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Who Do You Say I Am?

Reflections on Jesus' titles throughout the Scriptures

Man of Sorrows

by Emmalie Ellis, DBU Student

Today's Reading

Isaiah 53:3

“He was despised and rejected by men, a man of sorrows and acquainted with grief; and as one from whom men hide their faces he was despised, and we esteemed him not.” (Isaiah 53:3)

There is so much joy found in the gospel of Jesus Christ- it would be remiss of me to neglect the life-sustaining delight laced throughout the Good News. There is no truer life than that built upon the gospel. With this being said, this great joy so freely given to us was bought at a lofty price- a price we couldn’t afford. This was a debt I would never have the means to repay and am simply not strong enough to bear.

There was a man, though, who took on this debt of sin past, present, and future. He and he alone could reconcile and bring back to life all of the wrongdoings of the world. But how, you may ask? Jesus Christ, Son of the living God, who knew no sin, would one day carry the burden of debt so that rotten sinners like you and me could walk free and experience eternity in the arms of a loving Father.

Why is Jesus referred to as a “Man of Sorrows?” Because Jesus knew sorrow better than anyone. From glory, Jesus came down to a broken and bitter world. Jesus, being the loving and compassionate Savior he is, felt deeply for the struggles and pains of the world around him.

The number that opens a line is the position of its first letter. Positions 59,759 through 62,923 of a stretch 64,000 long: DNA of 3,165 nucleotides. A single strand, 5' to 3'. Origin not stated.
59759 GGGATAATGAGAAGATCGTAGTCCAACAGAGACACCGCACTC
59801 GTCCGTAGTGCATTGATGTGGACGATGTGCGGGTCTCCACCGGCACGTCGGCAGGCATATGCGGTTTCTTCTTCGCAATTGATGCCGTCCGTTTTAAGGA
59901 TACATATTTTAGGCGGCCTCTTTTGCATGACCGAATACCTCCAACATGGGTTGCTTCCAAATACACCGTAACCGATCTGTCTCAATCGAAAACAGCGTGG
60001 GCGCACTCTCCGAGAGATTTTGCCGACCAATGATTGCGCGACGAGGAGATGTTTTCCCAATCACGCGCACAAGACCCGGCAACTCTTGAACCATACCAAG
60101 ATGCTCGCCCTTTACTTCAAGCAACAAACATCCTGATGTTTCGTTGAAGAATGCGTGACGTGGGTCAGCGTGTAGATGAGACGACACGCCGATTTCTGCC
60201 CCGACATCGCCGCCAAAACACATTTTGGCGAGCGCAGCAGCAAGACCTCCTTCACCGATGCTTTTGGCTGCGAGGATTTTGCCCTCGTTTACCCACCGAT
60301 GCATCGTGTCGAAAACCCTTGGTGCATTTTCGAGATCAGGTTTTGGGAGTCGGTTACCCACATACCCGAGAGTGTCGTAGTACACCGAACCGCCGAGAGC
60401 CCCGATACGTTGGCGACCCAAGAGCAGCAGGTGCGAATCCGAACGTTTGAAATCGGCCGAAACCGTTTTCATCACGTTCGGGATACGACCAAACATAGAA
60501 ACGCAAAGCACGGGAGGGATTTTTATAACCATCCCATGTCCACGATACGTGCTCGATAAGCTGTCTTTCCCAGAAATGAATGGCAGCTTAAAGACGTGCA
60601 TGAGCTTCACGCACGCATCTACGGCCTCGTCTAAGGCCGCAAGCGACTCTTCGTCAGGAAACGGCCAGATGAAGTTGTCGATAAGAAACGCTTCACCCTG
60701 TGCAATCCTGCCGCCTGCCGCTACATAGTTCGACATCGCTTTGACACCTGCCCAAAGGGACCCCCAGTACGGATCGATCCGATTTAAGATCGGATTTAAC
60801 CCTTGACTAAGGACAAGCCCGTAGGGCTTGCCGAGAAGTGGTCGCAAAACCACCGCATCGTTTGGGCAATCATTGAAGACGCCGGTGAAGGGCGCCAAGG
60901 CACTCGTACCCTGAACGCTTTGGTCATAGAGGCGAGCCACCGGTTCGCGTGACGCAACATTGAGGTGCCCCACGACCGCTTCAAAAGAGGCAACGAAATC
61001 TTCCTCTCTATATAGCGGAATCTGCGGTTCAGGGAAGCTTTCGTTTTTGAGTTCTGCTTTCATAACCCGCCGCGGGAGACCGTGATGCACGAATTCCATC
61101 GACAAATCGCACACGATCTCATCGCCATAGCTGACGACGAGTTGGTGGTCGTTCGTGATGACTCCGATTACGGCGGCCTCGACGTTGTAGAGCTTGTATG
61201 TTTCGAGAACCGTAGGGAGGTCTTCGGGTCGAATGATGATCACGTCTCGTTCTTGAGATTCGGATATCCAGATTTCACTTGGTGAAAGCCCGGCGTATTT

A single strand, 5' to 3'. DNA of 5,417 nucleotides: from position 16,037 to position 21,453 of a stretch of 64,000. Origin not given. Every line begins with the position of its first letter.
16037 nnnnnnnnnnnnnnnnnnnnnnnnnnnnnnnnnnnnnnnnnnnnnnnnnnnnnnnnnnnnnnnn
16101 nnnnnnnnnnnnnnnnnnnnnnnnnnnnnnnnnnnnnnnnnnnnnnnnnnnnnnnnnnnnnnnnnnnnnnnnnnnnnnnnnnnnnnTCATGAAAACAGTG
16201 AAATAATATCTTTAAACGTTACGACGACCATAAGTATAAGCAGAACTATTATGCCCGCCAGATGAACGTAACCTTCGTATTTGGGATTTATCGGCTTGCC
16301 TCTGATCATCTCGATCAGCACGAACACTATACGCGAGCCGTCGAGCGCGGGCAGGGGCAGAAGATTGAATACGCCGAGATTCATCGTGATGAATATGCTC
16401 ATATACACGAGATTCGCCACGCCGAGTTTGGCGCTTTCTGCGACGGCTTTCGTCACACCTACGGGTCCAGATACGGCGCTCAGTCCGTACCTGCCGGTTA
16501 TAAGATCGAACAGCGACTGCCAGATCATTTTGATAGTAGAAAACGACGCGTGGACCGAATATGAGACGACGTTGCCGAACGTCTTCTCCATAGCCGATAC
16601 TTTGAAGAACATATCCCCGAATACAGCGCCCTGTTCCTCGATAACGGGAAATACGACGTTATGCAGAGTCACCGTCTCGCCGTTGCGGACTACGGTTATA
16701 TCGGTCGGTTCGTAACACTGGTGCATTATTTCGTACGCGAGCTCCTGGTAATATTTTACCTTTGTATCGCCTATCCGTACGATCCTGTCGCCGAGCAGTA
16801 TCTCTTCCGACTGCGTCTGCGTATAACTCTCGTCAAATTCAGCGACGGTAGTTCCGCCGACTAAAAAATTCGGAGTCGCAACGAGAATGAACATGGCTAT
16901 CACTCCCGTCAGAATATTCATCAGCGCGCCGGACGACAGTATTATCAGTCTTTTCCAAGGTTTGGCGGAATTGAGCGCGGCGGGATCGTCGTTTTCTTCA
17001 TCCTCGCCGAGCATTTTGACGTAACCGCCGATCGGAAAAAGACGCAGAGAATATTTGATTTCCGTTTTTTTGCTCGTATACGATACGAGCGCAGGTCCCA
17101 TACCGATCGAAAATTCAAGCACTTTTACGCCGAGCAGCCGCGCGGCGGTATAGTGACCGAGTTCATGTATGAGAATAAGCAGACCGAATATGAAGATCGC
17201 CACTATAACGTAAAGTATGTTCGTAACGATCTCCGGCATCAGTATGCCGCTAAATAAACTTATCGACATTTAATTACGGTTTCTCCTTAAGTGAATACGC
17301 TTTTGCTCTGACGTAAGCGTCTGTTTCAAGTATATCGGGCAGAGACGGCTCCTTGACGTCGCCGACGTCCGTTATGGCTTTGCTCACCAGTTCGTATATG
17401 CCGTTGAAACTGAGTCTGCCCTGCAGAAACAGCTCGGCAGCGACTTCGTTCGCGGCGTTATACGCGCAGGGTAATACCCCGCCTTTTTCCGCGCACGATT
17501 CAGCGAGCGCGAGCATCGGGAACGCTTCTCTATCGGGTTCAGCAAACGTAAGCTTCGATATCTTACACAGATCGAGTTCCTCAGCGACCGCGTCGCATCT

In John 11:35, we are given the shortest verse in all of Scripture: “Jesus wept.” In the moment after Lazarus’s death, of course Jesus was mourning the loss of his friend, but that wasn’t the whole cause for Jesus’s tears (he knew Lazarus wouldn’t stay dead for long). No- Jesus wept for his dear friends Mary and Martha, too. Jesus is a man of true empathy. He is not apathetic to the pains of the world; to see these sisters mourn broke Jesus’s heart. Jesus saw, experienced, and felt the weight of the sorrows of the world firsthand.

Before the crucifixion, we see Jesus sweat drops of blood in the Garden of Gethsemane. Soon, every gut-wrenching, soul-condemning, life-taking sin would be placed upon the shoulders of the One who deserved nothing but life.

“The sorrows of the lofty he knew, for he was the King of Israel; the sorrows of the poor he knew, for he ‘had nowhere to lay his head.’ Sorrows relative, and sorrows personal; sorrows mental, and sorrows spiritual; sorrows of all kinds and degrees assailed him. Affliction emptied his quiver upon him, making his heart the target for all conceivable woes.” (Charles Spurgeon)

Oh yes, Jesus was acquainted with grief, indeed. A man of deeper sorrows cannot be found.

But take heart, dear friend. It is because of this Savior who knows all sorrow that we can humbly approach the throne of God with a broken spirit. Though we may have despised and rejected him, Jesus Christ does not repay evil for evil. He desires to redeem each and every one of us, no matter how broken. There is no sin too great, no heart too shattered, no pit too deep for Jesus to redeem because He himself has known all struggle upon the cross.

So, who is Jesus? Jesus Christ came to earth as a perfect man who took on the deepest sorrow so we may experience abundant life. He truly is our Savior. Praise be to God.

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